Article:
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3.9.14 0211
The W - Baseball - Mitchell Report (Page 2)
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Big Bad
Scrapple








Since: 4.1.02
From: Dorchester, Ontario

Since last post: 1 day
Last activity: 14 hours
#21 Posted on | Instant Rating: 4.09
"Hello, this is the SkyDome hotel....Ok, you want a single room with a king-size bed for the weekend of the 20th, we can certainly accomodate you, sir....What's that?....You want the room where Clemens had a guy inject steroids into his ass?....Uh, I see....Oh, you're a big Rocket fan, are you?....Well, I'm afraid that room is booked for that particular weekend....We do have the Gregg Zaun suite, which comes at a much lower price....Excellent, we'll see you then, sir!"
wmatistic
Andouille








Since: 2.2.04
From: Austin, TX

Since last post: 25 days
Last activity: 18 hours
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#22 Posted on | Instant Rating: 3.08
    Originally posted by PeterStork
      Originally posted by wmatistic
      Better to take real steps to getting rid of roids and HGH, especially HGH.

      Probably need to just lock out the players until they agree to blood tests.


    The thing is that most studies seem to indicate that HGH really doesn't do anything to enhance performance. Even the Mitchell Report (pages 9 and 10) calls attention to this fact. Certainly there may be some gain in using HGH along with another proven PED, but there's no evidence of that either. But one cannot assume because of this that an athlete taking HGH is also taking a legit PED because of the widespread belief by athletes, the media and, well, pretty much everyone that HGH in and of itself can help you.

    All the hate against HGH is just speculation. No need to legalize it since it has the ability to damage your body just as bad as steroids, but taking HGH to enhance your performance seems to be as useful as rubbing magnets over your body.

    More from Sabernomics. The studies aren't perfect, but there's more evidence that HGH does nothing for healthy adults than that they do something.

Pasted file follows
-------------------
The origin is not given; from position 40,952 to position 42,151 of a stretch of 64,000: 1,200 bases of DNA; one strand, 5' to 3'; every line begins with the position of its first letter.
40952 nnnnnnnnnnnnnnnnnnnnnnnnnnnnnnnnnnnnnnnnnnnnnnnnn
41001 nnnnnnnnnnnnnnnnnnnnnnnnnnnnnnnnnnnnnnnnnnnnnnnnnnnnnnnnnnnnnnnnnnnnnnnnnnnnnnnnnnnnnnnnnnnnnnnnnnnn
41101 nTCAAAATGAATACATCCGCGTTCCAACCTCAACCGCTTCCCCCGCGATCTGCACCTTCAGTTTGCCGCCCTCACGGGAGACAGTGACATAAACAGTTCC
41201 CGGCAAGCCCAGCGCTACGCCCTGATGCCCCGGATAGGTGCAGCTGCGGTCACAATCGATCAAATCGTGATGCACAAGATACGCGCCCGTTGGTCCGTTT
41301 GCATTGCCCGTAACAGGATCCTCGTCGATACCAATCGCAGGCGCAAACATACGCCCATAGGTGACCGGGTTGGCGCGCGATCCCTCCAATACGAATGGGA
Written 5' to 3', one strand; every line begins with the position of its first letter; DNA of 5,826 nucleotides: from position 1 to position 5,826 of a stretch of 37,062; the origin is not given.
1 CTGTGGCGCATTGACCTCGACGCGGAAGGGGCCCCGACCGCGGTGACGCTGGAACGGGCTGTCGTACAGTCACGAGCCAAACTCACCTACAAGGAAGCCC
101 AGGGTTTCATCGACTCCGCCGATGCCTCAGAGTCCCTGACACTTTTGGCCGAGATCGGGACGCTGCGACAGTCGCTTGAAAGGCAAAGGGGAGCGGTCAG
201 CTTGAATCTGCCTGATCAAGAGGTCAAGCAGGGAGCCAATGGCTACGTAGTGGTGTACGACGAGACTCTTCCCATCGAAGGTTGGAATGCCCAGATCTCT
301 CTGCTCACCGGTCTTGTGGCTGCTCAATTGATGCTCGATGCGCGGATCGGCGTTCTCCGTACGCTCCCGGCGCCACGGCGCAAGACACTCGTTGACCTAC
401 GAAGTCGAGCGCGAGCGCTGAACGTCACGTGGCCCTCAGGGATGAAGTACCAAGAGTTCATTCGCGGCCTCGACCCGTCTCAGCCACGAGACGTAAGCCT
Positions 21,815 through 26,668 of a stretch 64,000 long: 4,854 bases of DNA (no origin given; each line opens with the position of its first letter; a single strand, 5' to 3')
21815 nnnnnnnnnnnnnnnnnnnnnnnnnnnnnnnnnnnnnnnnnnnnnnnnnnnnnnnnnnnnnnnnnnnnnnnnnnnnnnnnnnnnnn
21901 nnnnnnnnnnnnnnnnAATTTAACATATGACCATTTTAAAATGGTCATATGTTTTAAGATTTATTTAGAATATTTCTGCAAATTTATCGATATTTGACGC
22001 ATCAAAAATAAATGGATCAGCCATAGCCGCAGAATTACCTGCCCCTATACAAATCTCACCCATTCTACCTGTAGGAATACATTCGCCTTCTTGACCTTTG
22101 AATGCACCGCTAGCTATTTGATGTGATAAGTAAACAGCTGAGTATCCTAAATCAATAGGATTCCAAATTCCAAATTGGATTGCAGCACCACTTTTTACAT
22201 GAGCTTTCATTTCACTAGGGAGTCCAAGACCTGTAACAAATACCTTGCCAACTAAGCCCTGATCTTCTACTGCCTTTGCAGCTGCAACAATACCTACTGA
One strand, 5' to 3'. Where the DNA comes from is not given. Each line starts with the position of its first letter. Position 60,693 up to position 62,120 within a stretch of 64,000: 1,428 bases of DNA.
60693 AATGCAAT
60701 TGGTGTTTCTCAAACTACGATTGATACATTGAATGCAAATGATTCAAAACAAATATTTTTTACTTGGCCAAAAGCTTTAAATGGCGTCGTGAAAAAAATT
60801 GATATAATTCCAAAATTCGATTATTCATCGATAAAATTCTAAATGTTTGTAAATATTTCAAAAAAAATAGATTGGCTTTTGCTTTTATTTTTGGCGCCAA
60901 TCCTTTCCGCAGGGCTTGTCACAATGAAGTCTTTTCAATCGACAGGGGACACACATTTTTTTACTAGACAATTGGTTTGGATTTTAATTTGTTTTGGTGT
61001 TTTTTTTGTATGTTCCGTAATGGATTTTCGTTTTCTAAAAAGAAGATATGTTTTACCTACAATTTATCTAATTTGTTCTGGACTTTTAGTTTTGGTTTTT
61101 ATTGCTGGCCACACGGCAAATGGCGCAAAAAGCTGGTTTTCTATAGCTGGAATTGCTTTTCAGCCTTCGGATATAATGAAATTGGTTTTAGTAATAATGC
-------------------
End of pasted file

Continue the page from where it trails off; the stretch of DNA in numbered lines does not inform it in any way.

(edited by PeterStork on 13.12.07 1523)


Actually from that article and what I've read there is great benefit to using HGH as an athelete. No, not for building muscle mass, but it's used more for retaining muscle you already have and helping your body recover. The older you are, the supposedly more helpful it can be as your own secretions of the hormone decrease greatly with age. So it would be very helpful for say an aging pitcher during the second half of a baseball season.

Not to mention its just plain illegal for them to be doing it as they are.

Edit: and this is pure gold:

http://images.jrcinteractive.com/binaries/FSImage/2007/12/13/1197605170784_web_12_14_page_one_EPS_copy.jpg


(edited by wmatistic on 14.12.07 0817)
Lexus
Bierwurst








Since: 2.1.02
From: Stafford, VA

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#23 Posted on | Instant Rating: 3.86
NOOK LOGAN???

Well, eyeing the list explains why the Nationals stink...



Hold nothing sacred and you'll never be dissapointed. Especially not this statement.
Cerebus
Knackwurst








Since: 17.11.02

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#24 Posted on | Instant Rating: 1.48
At least we can still look up to Don Mattingly!

Hehehe, anyways, this list tells me that A-Rod should have held off a little while longer, he'd have made about 20 or 30 Million more seeing as he's about the ONLY player not listed. Geesh!



Forget it Josh... it's Cerebustown.
RYDER FAKIN
Six Degrees of Me








Since: 21.2.02
From: ORLANDO

Since last post: 626 days
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#25 Posted on | Instant Rating: 9.17
Click Here (thesmokinggun.com)

WNBC's Bogus Steroids Scoop